(INDIANAPOLIS) -- Notre Dame linebacker Manti Te'o spoke to the press on Saturday during the NFL Scouting Combine. He continues to deal with the fallout of the bizarre fake girlfriend hoax that has put his NFL draft prospects in jeopardy.
"The incident, I said all I needed to say about that," Te’o said. "How I’m handing it going forward, it’s doing what I’m doing right now: Focusing on the moment and focusing on football and the combine.”
"I just want to get down to business -- that's how I'd prefer it to be," he added. "I've learned the difference between the things I can control and the things I can't. And I just want the team I go to know that I'm going to work hard, and do my best to help the team win."
Gil Brandt, a senior analyst on NFL.com, reported that he had dinner with Te'o Friday night and wrote on Twitter that the star linebacker looked "upbeat."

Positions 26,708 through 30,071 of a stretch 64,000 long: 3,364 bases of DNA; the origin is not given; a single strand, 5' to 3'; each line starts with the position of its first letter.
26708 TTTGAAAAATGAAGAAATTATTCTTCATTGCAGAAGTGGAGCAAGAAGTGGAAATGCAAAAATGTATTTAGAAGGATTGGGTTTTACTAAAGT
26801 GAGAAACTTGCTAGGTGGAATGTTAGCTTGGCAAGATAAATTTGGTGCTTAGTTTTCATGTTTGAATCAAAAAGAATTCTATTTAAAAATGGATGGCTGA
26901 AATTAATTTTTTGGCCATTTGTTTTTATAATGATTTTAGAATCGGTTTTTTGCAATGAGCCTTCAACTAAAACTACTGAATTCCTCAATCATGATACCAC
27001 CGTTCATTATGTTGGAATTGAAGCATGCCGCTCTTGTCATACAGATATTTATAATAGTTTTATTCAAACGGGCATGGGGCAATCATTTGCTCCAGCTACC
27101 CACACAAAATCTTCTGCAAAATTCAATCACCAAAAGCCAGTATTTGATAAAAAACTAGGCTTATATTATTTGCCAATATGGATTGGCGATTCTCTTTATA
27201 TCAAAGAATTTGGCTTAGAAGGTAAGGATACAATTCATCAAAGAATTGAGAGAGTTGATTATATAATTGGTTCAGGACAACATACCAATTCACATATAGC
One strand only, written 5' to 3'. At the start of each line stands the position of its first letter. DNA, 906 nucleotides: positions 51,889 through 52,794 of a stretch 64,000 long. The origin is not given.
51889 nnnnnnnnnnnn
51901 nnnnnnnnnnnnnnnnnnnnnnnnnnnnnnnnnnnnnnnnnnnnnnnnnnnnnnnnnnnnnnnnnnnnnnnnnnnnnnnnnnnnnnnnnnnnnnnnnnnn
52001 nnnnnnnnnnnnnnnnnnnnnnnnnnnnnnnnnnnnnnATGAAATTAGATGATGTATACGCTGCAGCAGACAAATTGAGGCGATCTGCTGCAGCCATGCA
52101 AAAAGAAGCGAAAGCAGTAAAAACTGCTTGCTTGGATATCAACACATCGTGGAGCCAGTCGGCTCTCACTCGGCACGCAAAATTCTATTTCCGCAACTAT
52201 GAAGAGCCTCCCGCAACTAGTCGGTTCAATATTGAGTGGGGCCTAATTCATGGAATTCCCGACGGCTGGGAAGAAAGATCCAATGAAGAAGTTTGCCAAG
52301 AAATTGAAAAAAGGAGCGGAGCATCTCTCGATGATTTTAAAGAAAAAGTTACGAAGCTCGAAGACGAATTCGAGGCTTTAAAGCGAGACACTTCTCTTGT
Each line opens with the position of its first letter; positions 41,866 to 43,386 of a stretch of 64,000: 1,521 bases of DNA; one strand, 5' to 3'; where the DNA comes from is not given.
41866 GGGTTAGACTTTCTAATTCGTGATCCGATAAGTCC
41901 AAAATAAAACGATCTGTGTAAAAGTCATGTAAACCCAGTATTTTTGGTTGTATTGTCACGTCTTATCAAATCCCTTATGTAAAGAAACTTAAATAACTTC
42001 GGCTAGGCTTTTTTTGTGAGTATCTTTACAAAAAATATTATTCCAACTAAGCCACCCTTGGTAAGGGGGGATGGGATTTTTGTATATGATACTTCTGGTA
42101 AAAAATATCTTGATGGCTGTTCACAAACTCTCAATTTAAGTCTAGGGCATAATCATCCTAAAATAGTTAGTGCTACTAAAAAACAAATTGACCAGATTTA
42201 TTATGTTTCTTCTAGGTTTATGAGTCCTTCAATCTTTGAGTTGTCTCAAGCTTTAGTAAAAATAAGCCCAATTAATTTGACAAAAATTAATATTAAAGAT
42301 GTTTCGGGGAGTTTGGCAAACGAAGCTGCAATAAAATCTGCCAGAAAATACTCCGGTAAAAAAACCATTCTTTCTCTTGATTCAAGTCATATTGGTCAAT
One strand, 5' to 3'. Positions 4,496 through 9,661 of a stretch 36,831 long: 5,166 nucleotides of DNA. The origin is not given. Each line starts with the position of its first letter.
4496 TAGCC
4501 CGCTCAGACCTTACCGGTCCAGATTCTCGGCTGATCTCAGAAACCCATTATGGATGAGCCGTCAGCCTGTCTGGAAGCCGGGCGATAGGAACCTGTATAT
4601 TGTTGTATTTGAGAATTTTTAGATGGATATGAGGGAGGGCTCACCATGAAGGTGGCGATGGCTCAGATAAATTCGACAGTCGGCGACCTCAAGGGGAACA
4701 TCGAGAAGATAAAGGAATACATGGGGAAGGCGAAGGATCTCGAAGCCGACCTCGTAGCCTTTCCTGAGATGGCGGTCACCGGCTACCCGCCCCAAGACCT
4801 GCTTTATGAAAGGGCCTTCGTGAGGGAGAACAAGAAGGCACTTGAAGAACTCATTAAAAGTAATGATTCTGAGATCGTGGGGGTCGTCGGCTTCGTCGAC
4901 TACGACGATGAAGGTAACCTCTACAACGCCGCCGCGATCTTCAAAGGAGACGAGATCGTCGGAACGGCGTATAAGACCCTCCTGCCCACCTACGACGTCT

"Looks ready to face press, circus that will come with it," wrote Brandt, who also mentioned that Te'o was undecided about attending the draft.
Te'o, 21, has been dealing with intense scrutiny from the press and public after it was revealed that his girlfriend Lennay Kekua, who supposedly had died of leukemia last fall, actually never existed.
Kekua been manufactured through texts, phone calls and twitter allegedly by a man named Ronaiah Tuiasosopo.
While some have questioned whether Te'o created the tragedy to garner attention and sympathy, he denied being involved in the deception and has claimed he was the subject of a malicious hoax. Some skeptics also questioned whether Te'o tried to use the story to improve his chances of winning the Heisman trophy, for which he was a finalist.
In an interview with Katie Couric, Te'o said he did not revel in the attention he received after the initial story broke of his girlfriend's death and that his emotions for the fictional Kekua were real.
"I think for me the only thing I basked in was that I had an impact on people, that people turned to me and for inspiration and I think that was the only thing I focused on. You know my story I felt was a guy who in times of hardship and in times of trial really held strong to his faith, held strong to his family and I felt that that was my story," said Te'o, who is a Mormon.
Te'o helped to lead the Notre Dame football team through an undefeated regular season that ended when they lost the BCS championship game to the University of Alabama.
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